In 2000, a total of 629 apartments (73.1% of the total) were permanently occupied, while 203 apartments (23.6%) were seasonally occupied and 28 apartments (3.3%) were empty.[12] As of 2009, the construction rate of new housing units was 5.8 new units per 1000 residents.[9] The vacancy rate for the municipality, in 2010, was 0%.[9]

The historical population is given in the following chart:[3][13]

Heritage sites of national significance[edit]

The Oujon Charterhouse along with the House Basse is listed as a Swiss heritage site of national significance.[14]


In the 2007 federal election the most popular party was the SVP which received 27.51% of the vote. The next three most popular parties were the SP (15.36%), the Green Party (14.05%) and the FDP (12.69%). In the federal election, a total of 541 votes were cast, and the voter turnout was 45.6%.[15]


La Chèvrerie station in Arzier

It is served by the NStCM Train. The station has a siding where the 2 trains cross.


As of  2010, Arzier had an unemployment rate of 4.5%. As of 2008, there were 25 people employed in the primary economic sector and about 10 businesses involved in this sector. 16 people were employed in the secondary sector and there were 5 businesses in this sector. 156 people were employed in the tertiary sector, with 54 businesses in this sector.[9] There were 905 residents of the municipality who were employed in some capacity, of which females made up 41.7% of the workforce.

In 2008 the total number of full-time equivalent jobs was 160. The number of jobs in the primary sector was 19, of which 12 were in agriculture and 6 were in forestry or lumber production. The number of jobs in the secondary sector was 15 of which 13 or (86.7%) were in manufacturing and 2 (13.3%) were in construction. The number of jobs in the tertiary sector was 126. In the tertiary sector; 21 or 16.7% were in wholesale or retail sales or the repair of motor vehicles, 16 or 12.7% were in the movement and storage of goods, 7 or 5.6% were in a hotel or restaurant, 4 or 3.2% were in the information industry, 3 or 2.4% were the insurance or financial industry, 33 or 26.2% were technical professionals or scientists, 11 or 8.7% were in education and 5 or 4.0% were in health care.[16]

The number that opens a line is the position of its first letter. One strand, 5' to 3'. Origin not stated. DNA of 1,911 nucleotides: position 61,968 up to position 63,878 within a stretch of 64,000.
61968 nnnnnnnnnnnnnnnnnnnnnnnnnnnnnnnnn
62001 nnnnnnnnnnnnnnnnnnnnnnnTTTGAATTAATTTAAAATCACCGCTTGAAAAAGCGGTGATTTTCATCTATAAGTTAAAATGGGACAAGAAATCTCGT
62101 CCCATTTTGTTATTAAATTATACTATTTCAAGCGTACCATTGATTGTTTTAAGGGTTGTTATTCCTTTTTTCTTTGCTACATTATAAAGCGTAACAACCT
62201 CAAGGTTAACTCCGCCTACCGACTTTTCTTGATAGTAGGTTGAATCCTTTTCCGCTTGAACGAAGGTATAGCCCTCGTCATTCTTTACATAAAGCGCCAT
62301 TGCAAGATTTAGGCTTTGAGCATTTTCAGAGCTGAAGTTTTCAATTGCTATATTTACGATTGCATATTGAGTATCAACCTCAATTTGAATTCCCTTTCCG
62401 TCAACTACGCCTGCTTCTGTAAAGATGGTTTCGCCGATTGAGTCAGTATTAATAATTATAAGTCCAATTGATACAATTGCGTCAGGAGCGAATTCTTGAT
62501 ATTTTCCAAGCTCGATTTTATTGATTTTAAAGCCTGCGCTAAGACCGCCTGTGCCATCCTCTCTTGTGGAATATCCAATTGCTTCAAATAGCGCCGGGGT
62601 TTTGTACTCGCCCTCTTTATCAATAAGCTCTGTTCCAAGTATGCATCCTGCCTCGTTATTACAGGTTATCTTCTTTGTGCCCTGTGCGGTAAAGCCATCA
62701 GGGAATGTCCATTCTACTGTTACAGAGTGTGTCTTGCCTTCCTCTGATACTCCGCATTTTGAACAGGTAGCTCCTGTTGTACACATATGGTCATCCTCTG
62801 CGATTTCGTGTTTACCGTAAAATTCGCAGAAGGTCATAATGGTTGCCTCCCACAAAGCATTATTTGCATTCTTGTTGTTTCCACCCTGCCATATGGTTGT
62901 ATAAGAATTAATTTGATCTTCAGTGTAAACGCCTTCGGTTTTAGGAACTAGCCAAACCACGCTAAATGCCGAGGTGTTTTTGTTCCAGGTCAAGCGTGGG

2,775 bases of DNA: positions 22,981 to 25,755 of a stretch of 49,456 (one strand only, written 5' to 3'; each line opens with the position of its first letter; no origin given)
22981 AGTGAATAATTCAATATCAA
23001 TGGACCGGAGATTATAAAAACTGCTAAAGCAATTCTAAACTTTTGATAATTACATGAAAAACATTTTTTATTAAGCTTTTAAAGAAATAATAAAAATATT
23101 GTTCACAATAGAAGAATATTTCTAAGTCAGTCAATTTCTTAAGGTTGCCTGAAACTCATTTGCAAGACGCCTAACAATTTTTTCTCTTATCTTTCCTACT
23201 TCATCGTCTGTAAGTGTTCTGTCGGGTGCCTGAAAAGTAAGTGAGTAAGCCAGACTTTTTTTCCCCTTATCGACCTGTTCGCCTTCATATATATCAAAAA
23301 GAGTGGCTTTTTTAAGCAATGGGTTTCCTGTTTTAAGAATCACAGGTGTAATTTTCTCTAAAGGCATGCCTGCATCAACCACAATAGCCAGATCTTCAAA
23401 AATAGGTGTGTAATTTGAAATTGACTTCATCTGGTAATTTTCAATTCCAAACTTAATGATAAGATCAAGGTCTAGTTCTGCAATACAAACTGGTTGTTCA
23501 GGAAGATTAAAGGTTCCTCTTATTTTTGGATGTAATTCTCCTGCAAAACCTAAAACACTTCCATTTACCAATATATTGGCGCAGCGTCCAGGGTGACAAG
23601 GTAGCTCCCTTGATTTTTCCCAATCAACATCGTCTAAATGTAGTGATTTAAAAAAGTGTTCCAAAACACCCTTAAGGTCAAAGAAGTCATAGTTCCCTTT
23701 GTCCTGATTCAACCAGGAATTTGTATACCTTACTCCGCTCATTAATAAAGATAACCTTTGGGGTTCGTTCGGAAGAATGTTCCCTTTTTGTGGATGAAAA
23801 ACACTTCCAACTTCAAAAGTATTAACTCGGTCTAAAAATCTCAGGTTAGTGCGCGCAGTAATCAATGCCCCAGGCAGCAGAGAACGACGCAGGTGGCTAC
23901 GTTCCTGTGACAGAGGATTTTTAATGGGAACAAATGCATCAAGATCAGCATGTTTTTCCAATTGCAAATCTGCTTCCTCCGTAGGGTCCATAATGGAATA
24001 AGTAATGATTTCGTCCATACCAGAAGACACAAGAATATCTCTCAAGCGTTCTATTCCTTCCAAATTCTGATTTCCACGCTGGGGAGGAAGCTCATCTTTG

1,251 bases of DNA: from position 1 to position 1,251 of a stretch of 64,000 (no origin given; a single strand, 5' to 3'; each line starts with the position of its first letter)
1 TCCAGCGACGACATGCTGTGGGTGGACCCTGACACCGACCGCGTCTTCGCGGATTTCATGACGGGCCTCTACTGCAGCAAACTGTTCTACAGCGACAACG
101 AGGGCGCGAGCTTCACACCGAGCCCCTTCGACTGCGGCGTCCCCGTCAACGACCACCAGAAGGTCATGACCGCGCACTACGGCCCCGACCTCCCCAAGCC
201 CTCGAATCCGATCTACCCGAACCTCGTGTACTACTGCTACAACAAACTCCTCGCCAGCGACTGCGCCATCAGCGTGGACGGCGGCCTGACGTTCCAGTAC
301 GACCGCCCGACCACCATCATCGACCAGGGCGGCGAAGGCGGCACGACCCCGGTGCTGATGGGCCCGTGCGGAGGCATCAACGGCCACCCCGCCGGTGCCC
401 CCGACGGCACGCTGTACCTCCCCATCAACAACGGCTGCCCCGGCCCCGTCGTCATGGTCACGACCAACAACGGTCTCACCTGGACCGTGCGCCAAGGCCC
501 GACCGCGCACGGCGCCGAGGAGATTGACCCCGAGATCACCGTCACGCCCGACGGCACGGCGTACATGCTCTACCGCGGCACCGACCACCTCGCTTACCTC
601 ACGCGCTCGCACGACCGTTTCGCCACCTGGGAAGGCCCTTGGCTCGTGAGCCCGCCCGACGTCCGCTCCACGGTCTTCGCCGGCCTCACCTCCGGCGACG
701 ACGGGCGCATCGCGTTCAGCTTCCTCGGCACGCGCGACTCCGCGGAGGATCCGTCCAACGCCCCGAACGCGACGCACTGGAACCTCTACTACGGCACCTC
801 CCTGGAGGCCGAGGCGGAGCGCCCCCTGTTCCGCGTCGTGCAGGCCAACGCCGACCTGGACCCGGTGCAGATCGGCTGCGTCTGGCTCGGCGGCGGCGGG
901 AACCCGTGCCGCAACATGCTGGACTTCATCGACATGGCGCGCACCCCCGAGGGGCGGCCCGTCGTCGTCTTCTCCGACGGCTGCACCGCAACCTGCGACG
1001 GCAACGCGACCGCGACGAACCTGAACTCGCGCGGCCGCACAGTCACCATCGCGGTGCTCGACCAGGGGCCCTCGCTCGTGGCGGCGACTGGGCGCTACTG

In 2000, there were 111 workers who commuted into the municipality and 737 workers who commuted away. The municipality is a net exporter of workers, with about 6.6 workers leaving the municipality for every one entering. About 22.5% of the workforce coming into Arzier are coming from outside Switzerland.[17] Of the working population, 15.9% used public transportation to get to work, and 69.2% used a private car.[9]


From the 2000 census, 513 or 28.3% were Roman Catholic, while 700 or 38.7% belonged to the Swiss Reformed Church. Of the rest of the population, there were 20 members of an Orthodox church (or about 1.10% of the population), and there were 103 individuals (or about 5.69% of the population) who belonged to another Christian church. There were 2 individuals (or about 0.11% of the population) who were Jewish, and 6 (or about 0.33% of the population) who were Islamic. There were 4 individuals who were Buddhist and 3 individuals who belonged to another church. 406 (or about 22.42% of the population) belonged to no church, are agnostic or atheist, and 100 individuals (or about 5.52% of the population) did not answer the question.[10]


In Arzier about 585 or (32.3%) of the population have completed non-mandatory upper secondary education, and 404 or (22.3%) have completed additional higher education (either university or a Fachhochschule). Of the 404 who completed tertiary schooling, 43.8% were Swiss men, 22.5% were Swiss women, 18.6% were non-Swiss men and 15.1% were non-Swiss women.[10]